You throw your lot in with animals, and they  die. This was a way of life I chose  with at least some experience of loss. Having to gather up an animal and shovel a hole, or gather deadfall and  garbage sufficient to burn the poor matte eyed dead thing. But it’s different with a mule, because  they’re always talking to you, and you know that they understand you  better than you understand them. I thought when they arrived here  we would start them on a process of recovery from being treated like machinery, that we would fix their diets so they weren’t guaranteed a progressive diabetes-like death, but we were ultimately uninformed on the subject. Mules are an antiquarian thing. When I woke up Thursday morning and looked through the storm windows someone installed on our back porch-bedroom, Jack was dead. I could see it just lifting my fat ass out of bed: that stretched out, given up thing that we are strangely not resolved upon as death.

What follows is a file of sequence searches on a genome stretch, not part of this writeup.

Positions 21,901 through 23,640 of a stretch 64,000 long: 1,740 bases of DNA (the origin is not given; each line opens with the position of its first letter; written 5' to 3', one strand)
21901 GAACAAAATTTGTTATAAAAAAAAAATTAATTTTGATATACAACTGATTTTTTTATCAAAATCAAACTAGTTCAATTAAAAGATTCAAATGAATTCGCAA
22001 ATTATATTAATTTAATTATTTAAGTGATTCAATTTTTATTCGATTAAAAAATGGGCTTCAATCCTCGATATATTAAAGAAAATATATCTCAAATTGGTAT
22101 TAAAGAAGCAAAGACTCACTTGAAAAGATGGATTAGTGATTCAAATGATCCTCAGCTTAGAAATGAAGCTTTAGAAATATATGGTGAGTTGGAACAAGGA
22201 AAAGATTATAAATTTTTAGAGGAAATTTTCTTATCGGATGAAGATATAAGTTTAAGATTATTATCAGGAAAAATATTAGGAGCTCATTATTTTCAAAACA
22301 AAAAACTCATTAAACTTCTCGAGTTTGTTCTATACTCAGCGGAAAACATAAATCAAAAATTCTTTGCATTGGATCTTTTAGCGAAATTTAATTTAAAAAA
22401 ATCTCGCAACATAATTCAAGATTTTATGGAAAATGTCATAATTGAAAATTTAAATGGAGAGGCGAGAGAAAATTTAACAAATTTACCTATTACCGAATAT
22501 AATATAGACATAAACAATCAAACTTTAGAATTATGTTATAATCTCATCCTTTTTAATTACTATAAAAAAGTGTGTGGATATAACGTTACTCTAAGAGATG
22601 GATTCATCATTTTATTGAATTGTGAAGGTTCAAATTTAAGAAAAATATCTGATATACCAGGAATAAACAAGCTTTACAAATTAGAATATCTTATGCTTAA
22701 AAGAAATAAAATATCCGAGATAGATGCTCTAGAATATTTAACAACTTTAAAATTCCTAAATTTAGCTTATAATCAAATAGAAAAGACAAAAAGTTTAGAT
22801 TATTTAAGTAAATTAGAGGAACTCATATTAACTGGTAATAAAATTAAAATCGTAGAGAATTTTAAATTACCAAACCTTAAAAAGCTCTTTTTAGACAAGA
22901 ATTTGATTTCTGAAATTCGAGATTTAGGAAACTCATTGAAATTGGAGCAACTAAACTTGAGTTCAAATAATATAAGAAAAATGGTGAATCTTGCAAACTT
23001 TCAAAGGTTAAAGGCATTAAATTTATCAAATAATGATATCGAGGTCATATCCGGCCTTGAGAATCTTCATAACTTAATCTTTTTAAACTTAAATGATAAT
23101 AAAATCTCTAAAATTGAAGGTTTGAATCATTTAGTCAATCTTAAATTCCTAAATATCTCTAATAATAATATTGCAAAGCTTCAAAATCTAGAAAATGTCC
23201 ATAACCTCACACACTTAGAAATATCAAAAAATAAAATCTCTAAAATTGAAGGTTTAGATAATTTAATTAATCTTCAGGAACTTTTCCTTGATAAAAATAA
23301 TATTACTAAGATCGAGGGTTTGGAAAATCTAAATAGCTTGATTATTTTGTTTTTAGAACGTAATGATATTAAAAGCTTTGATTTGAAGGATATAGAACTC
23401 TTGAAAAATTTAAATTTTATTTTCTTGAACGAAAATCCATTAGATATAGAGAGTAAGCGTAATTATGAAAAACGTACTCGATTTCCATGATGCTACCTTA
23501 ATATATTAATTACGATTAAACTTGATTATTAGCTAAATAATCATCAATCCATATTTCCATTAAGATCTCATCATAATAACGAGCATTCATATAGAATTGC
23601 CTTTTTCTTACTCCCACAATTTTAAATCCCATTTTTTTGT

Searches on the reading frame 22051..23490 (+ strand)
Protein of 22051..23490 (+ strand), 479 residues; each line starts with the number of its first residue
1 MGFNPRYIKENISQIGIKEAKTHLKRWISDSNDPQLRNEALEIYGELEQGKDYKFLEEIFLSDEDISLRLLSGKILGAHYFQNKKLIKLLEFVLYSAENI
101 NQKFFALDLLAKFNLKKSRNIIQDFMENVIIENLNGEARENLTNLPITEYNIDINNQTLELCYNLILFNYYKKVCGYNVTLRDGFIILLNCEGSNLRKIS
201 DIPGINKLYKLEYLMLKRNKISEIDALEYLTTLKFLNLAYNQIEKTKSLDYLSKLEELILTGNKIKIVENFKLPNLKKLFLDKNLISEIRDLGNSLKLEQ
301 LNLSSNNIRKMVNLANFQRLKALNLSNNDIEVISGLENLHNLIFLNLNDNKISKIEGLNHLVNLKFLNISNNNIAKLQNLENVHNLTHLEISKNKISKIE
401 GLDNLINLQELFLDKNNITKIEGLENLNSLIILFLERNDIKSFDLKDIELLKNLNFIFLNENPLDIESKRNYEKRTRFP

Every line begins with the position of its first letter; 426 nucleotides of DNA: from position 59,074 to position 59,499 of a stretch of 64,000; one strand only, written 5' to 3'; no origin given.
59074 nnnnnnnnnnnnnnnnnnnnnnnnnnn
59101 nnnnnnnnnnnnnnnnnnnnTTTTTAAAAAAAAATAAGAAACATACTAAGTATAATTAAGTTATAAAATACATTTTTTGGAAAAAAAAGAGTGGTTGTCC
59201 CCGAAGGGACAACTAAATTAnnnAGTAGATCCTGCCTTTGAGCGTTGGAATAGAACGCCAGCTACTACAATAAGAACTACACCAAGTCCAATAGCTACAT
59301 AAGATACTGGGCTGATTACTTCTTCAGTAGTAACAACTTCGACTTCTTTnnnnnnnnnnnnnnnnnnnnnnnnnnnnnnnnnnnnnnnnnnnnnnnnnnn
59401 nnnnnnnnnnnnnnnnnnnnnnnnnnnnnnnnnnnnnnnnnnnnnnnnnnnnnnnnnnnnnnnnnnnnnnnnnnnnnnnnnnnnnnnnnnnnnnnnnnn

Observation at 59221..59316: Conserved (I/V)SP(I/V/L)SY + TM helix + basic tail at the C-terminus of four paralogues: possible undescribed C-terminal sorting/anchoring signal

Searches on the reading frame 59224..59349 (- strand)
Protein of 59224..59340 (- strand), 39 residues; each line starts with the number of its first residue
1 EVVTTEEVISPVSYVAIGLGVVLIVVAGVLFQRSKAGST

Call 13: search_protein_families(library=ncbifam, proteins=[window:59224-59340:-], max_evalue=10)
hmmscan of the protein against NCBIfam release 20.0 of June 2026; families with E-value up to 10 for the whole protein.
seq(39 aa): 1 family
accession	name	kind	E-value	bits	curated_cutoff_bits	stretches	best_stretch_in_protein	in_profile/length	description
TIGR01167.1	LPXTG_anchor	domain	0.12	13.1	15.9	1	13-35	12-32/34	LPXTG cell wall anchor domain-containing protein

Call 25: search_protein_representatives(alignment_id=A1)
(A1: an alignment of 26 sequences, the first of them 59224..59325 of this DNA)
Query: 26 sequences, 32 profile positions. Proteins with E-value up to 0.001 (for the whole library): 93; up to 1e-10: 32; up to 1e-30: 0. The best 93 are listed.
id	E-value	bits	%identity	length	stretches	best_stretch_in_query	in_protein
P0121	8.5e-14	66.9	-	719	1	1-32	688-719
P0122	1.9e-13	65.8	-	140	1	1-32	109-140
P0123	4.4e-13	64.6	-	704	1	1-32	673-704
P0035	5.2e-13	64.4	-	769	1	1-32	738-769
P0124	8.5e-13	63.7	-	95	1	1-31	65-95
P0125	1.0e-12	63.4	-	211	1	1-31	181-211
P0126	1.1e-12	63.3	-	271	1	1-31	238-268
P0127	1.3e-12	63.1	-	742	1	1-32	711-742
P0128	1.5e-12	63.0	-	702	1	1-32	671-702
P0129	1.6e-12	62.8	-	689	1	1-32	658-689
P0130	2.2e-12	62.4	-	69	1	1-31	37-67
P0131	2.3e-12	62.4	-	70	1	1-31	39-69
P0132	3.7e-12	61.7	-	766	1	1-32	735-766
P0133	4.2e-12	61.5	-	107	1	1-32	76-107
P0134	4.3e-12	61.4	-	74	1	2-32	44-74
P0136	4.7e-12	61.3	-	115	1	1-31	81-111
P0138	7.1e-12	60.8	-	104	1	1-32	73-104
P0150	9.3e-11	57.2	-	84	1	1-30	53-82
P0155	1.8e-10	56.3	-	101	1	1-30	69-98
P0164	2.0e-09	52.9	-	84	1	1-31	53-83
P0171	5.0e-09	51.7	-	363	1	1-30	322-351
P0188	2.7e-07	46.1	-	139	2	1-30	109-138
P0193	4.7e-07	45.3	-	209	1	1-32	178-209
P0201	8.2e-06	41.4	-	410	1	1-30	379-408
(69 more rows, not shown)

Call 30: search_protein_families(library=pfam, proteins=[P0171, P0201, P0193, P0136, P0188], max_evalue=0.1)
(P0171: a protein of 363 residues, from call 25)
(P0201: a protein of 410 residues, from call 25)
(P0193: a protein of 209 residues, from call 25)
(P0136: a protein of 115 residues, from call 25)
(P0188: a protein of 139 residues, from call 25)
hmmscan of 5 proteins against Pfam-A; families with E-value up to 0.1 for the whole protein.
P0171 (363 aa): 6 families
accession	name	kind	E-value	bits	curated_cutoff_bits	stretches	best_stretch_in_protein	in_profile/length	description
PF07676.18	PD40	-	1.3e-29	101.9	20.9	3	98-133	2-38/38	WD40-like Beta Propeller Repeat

The worst is, when it’s your fault. I think Jack got something from the fair. When we were loading them into the truck, Jack and Fred both told me that something was wrong. Then, we went to visit them at the fair, and Jack was depressed. I didn’t listen to them, and I let them go.

I fucked up.